Featured Videos

Your JavaScript is turned off or you have an old version of Adobe's Flash Player. Get the latest Flash player.
US Decision on Cuba Underscores Divisions Among Miami Cubansi
X
Sharon Behn
December 19, 2014 9:34 PM
For decades, older, more conservative Cubans have been gathering at Café Versailles on the corner of Calle Ocho to eat Cuban food and talk politics. After hearing of President Barack Obama’s decision, a number of them gathered in front of the café with posters to protest. VOA's Sharon Behn reports on the situation.
Video

Video US Decision on Cuba Underscores Divisions Among Miami Cubans

For decades, older, more conservative Cubans have been gathering at Café Versailles on the corner of Calle Ocho to eat Cuban food and talk politics. After hearing of President Barack Obama’s decision, a number of them gathered in front of the café with posters to protest. VOA's Sharon Behn reports on the situation.
Video

Video Three Cities Bid for Future Obama Presidential Library

President Barack Obama still has two years left in his term in office, but the effort to establish his post-presidential library is already underway. The bid for the Obama Presidential Library is down to four locations in three states -- New York, Hawaii, and Illinois. As VOA’s Kane Farabaugh reports, each of them played an important part in the president’s life before he reached the White House.
Video

Video Cuba Deal is Major Victory for Pope’s Diplomatic Initiatives

Pope Francis played a key role in brokering the US-Cuba deal that was made public earlier this week. It is the most stunning success so far in a series of peacemaking efforts by the pontiff. VOA religion reporter Jerome Socolovsky has more.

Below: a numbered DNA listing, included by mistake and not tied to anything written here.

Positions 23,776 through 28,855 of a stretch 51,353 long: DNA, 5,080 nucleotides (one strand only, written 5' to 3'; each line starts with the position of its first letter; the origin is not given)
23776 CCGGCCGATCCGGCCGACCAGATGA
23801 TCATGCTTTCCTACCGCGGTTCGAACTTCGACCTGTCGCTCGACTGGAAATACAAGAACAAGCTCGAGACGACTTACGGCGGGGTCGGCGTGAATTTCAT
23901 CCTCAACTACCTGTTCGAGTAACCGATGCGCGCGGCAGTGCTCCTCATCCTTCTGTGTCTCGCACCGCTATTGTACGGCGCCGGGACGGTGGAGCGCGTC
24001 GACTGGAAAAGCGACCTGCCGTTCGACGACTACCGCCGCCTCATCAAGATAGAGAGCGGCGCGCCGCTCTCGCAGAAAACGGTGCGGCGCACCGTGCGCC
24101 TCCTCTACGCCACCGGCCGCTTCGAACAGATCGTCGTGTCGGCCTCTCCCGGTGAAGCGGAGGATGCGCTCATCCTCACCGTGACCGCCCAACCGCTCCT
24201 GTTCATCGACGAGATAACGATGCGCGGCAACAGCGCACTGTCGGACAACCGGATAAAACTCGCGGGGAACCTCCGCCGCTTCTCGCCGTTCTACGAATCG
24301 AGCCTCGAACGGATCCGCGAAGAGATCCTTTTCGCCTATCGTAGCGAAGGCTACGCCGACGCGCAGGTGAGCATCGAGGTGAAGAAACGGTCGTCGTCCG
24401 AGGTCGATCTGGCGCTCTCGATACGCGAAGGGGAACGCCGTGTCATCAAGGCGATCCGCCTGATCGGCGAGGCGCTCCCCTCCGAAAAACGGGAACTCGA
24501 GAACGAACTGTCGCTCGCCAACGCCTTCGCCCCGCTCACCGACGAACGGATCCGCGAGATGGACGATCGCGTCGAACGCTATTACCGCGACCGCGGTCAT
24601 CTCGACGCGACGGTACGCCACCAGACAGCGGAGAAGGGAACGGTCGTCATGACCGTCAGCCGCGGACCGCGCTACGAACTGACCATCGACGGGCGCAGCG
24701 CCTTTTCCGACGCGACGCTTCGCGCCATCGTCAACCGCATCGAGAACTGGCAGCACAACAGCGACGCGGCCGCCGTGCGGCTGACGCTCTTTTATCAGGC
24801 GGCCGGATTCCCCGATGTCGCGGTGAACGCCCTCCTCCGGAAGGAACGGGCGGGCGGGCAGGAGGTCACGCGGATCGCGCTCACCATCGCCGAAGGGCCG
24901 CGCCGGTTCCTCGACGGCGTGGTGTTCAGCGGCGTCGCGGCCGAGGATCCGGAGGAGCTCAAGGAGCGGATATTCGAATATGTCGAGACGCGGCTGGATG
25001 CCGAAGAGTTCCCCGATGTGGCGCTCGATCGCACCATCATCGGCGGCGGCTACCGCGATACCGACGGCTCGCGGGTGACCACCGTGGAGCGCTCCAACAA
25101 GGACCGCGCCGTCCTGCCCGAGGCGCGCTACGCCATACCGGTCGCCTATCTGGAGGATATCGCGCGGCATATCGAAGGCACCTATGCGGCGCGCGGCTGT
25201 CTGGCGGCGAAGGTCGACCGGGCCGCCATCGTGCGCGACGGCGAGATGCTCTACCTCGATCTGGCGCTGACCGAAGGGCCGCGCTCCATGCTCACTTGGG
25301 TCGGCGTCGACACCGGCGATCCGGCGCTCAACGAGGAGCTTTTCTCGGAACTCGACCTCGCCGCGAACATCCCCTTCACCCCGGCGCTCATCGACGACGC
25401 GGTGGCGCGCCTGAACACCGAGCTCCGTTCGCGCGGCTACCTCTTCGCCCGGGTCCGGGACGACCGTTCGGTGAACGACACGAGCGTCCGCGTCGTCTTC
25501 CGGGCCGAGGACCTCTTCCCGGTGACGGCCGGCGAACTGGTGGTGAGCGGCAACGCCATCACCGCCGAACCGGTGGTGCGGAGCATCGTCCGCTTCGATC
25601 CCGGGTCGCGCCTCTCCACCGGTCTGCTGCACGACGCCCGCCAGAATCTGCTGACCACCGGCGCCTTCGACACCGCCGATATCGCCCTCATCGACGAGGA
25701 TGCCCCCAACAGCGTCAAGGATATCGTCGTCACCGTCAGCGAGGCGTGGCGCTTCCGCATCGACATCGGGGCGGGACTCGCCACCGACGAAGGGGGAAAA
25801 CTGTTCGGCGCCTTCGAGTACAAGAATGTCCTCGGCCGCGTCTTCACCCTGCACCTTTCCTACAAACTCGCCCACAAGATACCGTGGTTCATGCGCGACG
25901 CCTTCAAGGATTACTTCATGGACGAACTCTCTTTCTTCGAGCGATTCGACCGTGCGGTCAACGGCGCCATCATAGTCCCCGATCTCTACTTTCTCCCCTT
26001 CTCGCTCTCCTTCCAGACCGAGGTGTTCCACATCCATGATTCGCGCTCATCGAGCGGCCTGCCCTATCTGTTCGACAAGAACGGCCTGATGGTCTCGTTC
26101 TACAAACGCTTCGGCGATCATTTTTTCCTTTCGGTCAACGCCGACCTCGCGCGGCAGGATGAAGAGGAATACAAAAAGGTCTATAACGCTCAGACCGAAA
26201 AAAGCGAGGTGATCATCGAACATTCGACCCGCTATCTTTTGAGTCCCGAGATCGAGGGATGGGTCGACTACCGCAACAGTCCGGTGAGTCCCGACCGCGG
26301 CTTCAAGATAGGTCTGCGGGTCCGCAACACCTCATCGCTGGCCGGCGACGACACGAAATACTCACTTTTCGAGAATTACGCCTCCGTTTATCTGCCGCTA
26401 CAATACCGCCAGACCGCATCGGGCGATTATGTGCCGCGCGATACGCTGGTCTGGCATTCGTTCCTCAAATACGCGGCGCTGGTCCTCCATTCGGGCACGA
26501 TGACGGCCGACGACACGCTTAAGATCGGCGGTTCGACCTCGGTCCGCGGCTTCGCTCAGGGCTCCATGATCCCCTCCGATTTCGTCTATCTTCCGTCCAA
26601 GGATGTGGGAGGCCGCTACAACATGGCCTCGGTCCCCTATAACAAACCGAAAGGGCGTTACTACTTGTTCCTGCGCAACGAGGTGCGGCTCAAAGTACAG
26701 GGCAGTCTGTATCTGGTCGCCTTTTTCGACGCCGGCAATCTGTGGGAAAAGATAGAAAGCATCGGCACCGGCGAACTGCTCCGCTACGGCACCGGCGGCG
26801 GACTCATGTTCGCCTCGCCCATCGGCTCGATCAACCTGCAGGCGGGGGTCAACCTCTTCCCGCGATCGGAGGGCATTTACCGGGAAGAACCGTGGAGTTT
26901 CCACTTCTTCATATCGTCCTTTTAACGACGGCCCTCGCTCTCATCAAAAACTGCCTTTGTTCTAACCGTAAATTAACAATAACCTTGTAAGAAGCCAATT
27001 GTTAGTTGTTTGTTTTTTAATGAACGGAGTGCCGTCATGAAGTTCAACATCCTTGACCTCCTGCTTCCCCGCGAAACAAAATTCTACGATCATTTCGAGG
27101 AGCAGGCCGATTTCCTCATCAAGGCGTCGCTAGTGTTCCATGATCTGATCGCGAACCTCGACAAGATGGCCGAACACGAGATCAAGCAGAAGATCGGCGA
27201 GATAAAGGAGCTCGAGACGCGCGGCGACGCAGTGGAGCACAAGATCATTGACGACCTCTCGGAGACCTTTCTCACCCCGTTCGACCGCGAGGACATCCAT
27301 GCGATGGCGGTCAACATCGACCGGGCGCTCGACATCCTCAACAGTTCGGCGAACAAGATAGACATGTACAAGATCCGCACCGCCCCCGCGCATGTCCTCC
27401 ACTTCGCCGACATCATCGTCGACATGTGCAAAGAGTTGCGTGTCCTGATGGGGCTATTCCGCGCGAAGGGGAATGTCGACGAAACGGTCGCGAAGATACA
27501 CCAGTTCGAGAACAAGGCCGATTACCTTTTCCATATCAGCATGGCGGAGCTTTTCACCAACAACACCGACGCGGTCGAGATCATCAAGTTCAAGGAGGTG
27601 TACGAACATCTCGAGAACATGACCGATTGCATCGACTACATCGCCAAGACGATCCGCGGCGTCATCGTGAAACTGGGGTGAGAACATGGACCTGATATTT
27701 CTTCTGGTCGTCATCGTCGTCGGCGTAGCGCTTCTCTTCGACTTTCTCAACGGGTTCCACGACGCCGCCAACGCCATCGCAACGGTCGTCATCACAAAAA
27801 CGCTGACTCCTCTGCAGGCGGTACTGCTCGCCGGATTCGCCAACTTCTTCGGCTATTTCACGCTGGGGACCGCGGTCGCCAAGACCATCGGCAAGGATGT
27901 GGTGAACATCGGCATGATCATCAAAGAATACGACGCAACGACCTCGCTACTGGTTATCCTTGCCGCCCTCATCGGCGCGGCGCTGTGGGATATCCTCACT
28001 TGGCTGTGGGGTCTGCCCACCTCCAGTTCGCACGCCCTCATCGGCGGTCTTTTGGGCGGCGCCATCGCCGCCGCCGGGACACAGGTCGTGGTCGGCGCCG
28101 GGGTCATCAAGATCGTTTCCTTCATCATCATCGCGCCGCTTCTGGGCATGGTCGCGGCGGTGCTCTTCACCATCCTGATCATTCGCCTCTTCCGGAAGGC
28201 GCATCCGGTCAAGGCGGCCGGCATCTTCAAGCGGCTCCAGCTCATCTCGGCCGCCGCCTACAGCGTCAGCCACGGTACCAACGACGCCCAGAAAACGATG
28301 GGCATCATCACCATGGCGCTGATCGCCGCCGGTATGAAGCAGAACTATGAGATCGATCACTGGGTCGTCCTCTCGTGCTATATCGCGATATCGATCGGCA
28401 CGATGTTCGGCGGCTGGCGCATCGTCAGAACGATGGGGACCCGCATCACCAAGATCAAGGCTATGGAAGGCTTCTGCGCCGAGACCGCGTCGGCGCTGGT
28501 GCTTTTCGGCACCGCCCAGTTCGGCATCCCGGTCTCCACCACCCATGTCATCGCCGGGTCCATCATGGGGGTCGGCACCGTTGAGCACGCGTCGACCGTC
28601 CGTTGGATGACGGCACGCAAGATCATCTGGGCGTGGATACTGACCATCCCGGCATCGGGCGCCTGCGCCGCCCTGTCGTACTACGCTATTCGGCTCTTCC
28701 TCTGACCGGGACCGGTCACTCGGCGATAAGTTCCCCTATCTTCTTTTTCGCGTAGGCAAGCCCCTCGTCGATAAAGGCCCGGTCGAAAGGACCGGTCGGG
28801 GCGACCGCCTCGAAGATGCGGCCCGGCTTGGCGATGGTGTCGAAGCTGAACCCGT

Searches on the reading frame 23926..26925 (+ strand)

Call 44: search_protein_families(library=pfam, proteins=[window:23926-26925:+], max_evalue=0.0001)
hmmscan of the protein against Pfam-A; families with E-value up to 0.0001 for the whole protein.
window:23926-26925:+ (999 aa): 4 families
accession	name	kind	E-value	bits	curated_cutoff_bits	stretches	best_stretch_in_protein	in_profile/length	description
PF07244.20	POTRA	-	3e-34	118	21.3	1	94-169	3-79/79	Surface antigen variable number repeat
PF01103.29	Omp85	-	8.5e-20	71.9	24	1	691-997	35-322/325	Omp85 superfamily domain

Video

Video Fears of More Political Gridlock in 2015

2014 proved to be a difficult year politically for President Barack Obama and a very good year for the U.S. Republican Party. Republican gains in the November midterm elections gave them control of the Senate and House of Representatives for the next two years -- setting the stage for more confrontation and gridlock in the final two years of the Obama presidency. VOA National Correspondent Jim Malone has a preview from Washington.
Video

Video Sudan School Becomes Target of Aerial Attacks

The school dropout rate is at an all-time high in Sudan's South Kordofan state because many schools have been destroyed during the three-year civil war between the government and SPLA-N rebel forces. Adam Bailes visited Sudan's Nuba Mountains' region and reports many children are simply too scared to go to school
Video

Video VOA Reporter Tours Devastated Peshawar School

Islamist militants wearing military uniforms and strapped with explosives attacked a military run school Tuesday in the northwestern Pakistani city of Peshawar. At least 141 people were killed in the horrific attack, most of them young students. VOA reporter Ayaz Gul visited the devastated school and attended the funeral of the principal who courageously tried to save her students from the deadly attack.
Video

Video Nigerians Fleeing Boko Haram Languish in Camp Near Capital

In its five-year effort to impose Islamic law in northeastern Nigeria, the Boko Haram extremist group has killed thousands of people and forced hundreds of thousands to flee. Some of those who ran for their lives now live in squalor on the edges of the capital, Abuja. Chris Stein reports for VOA.
Video

Video Aceh Rebuilt Decade After Tsunami, But Scars Remain

On December 26, 2004 there was an earthquake in the Indian Ocean so powerful it caused the Earth’s axis to wobble a few centimeters. Onshore on the island of Sumatra, the resulting tsunami was devastating. A decade later, VOA Correspondent Steve Herman reports from Banda Aceh, Indonesia, where although there is little remaining evidence of the physical devastation, the psychological scars among survivors remain.

All About America

AppleAndroid